Cycling increasing in popularity in York

The number of recreational (fitness) cyclists has increased since the coronavirus lock-down started. Some cycle stores have even sold out of popular models.

Unfortunately the City is ill equipped to deal with additional demands on its creaking cycling infrastructure. Maintenance programmes have simply not been adequate in recent years. That neesd so chn ge in future.

We look forward to seeing what the new highway maintenance programme – which should have been published in March – will have to offer.

Idyllic day on the quiet York – Selby cycle track earlier today
Spoiled by some graffiti “artists”. No need for obscene slogans. Someone has to clean it off. They have better things to do
Unfortunately sections of the path are now very uneven. Hopefully some of the many new users will contribute towards repairs (the path is managed by SUSTRANs).

Hopefully those who left a pile of cans halfway down the path over the weekend will return and remove them.

Road repairs backlog building in York

Residents will have a lot of sympathy with local highways inspectors who have the unenviable task of allocation very limited resources to road repairs. Poor weather has increased the number of potholes appearing over recent weeks. The poor state of highway surfaces is a reflection of inadequate investment in maintenance by the York Council for nearly a decade.

An additional pothole filling team is promised to be in place from April. Their arrival can’t come soon enough, at least in west York.

The Councils on line “report it” system now monitors highway defect reports. It is possible to see which reports have been read by officials. Several, reported over the last month, are recorded as “solved”. In reality the problems remain. The potholes have simply been judged not to be deep enough to warrant filling.

That is potentially bad news for cyclists.

Councillors receive very little in the way of monthly performance reports on highways activities, so its impossible to know whether the condition of roads and footpaths is getting worse or improving. The number of reports and complaints received is not routinely published.

Complaints about damage to verges, like parking on footpaths, go largely unmonitored. In summer it is a similar situation with highway obstructions like over grown hedges and weeds.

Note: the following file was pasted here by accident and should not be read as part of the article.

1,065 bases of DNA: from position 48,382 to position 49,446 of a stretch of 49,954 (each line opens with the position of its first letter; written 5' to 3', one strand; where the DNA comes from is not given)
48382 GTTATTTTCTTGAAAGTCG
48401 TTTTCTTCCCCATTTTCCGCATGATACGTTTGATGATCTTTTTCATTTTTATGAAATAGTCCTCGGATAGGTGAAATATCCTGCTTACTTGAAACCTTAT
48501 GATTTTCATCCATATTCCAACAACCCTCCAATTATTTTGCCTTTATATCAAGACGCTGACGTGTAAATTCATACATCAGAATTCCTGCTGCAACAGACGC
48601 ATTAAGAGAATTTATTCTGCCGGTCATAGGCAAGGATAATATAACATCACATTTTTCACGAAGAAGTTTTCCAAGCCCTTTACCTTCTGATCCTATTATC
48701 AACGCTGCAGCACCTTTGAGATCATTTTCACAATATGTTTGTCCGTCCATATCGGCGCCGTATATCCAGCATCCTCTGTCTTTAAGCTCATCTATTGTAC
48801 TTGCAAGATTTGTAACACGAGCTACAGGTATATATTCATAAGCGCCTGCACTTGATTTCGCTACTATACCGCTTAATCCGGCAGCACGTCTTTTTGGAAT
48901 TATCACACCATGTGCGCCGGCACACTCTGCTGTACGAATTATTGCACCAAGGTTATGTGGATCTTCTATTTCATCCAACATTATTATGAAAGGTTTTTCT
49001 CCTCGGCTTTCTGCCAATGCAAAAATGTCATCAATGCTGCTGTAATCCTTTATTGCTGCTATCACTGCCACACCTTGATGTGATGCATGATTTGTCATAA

We hope for better in the future.

Askham Lane carriageway, near A1237 roundabout, will not be repaired
We’ve asked for detritus to be swept from the gutters in Otterwood Lane
The thorn hedge on the snicket to the rear on St Josephs Court (Cornlands Road) needs to be cut back before it becomes a hazard for pedestrians
The Acomb car park recycling area is tidier than it has been on some occasions in the past. Someone is still fly tipping in the area though.

Really disappointing that potholes take so long to repair

Some potholes in York, reported weeks ago, have still not been filled. This is the time of year when the Council normally catches up on the pothole backlog which can develop during periods of icy weather.

The York Council doesn’t provide “real time” updates on the number of highway defect reports it receives and the progress made in addressing them, but there is a suspicion that some are written off without any action being taken.

Fortunately the LibDems, who lead the new administration at West Offices, promised in their election manifesto “to reconstruct all roads in York”.

Even allowing for hyperbole, that is a very expensive looking promise. Perhaps Council officials had better get on with drawing up a work programme?

Herman Walk potholes on access road
Corlett Court potholes (marked but not repaired)
Morrell Court has n uneven road

York parking account reveals £4.8 million surplus

Draft accounts published by the City of York Council for 2016/17 reveal that the Authority made a substantial surplus on its car parking activities.

Out of a total income of £7.3 million, nearly £5.5 million came from charges levied at off street car parks.

Residents parking schemes brought in £806,000 and penalty charges £600,000 while on-street machines took £466,000. The balance came from coach parks.

The Council spent over £1.3 million on its off street car parks with £1.2 million apportioned to enforcement and administration.

This meant that a surplus of over £4.7 million accrued.

Legally the Council must reinvest any parking profits in transport.

Most of the surplus was spent on highway maintenance (£4 million) and subsidised bus services (£670,000)  The rest went on community transport and shopmobility.

Some drivers may wonder why more has not been invested in resurfacing Council car parks, several of which are now in very poor condition.

The inaccurate “on line” parking space availability map has also been a source of criticism.

York gets extra £311,253 to fill in 5000 potholes

Click to access interactive map

Click to access interactive map

The coalition government has allocated York over £300,000 to deal with some of the potholes that blight local roads.

It is estimated that this will allow around 5000 holes to be filled in.

The money is in addition to the £245,719 allocated earlier in the year to repair the worse ravages of the winter weather.

However the central government initiative will do little to address the backlog in highways repairs which has built up over the last two financial years following a decision by the  local York Council Labour Leadership to lop a total of £4 million from the highways budgets.

The potholes represents a particular risk for cyclists with highway margin work (the 1 metre band near the highway kerbside) having been given a low priority by the Council over the last 3 years.

Some road humps are also in a particularly poor condition and represent a hazard for all road users.